Epinephrine and other sympathomimetic amines have been used in the treatment of various forms of glaucoma for at least 30 years. Within the last 4 years uniform and reasonably stable preparations of racemic epinephrine bitartrate and l-epinephrine hydrochloride have become available widely for clinical use.
When tonography was performed on patients in whom the intraocular pressure (IOP) had been lowered by the addition of one of these preparations to the therapeutic program, in the first few weeks the lowering of the pressure was in most cases the result of a reduction in the rate of production of aqueous humor. This effect has been described most recently by Becker and Ley.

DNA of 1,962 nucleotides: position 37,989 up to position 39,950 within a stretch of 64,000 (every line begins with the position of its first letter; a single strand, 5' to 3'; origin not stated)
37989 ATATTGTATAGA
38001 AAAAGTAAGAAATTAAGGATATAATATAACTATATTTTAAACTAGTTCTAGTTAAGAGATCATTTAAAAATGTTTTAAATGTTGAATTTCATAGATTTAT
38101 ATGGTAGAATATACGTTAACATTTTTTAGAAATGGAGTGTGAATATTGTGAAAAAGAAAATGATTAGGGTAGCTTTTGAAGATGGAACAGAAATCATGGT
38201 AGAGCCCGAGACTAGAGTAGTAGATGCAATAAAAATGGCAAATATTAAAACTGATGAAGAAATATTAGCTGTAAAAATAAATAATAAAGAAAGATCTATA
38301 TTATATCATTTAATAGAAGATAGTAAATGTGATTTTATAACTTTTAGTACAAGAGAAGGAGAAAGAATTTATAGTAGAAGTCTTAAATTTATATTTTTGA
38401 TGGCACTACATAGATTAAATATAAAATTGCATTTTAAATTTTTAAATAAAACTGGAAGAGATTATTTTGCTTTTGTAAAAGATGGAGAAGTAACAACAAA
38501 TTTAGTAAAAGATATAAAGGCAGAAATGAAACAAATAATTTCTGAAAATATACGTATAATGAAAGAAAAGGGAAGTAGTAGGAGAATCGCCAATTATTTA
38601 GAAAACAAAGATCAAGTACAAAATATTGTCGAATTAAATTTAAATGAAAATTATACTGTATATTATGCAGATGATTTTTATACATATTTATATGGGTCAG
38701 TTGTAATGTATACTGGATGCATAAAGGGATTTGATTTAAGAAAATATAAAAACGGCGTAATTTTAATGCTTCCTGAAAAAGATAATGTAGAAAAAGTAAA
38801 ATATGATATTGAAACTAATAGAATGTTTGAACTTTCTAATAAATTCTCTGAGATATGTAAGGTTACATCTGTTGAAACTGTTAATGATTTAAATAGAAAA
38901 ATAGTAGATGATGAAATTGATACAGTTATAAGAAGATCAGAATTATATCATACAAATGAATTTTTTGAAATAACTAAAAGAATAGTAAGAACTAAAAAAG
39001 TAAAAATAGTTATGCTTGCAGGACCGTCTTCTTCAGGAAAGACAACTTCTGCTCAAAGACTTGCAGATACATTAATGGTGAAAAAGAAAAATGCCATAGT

When the epinephrine treatment was continued for a period of weeks or months, a different effect was observed in that the pressure remained low and the facility of outflow ("C") became larger. In a majority of the patients so treated,
BALLINTINE EJ, GARNER LL. Improvement of the Coefficient of Outflow in Glaucomatous Eyes: Prolonged Local Treatment with Epinephrine. Arch Ophthalmol. 1961;66(3):314–317. doi:10.1001/archopht.1961.00960010316004
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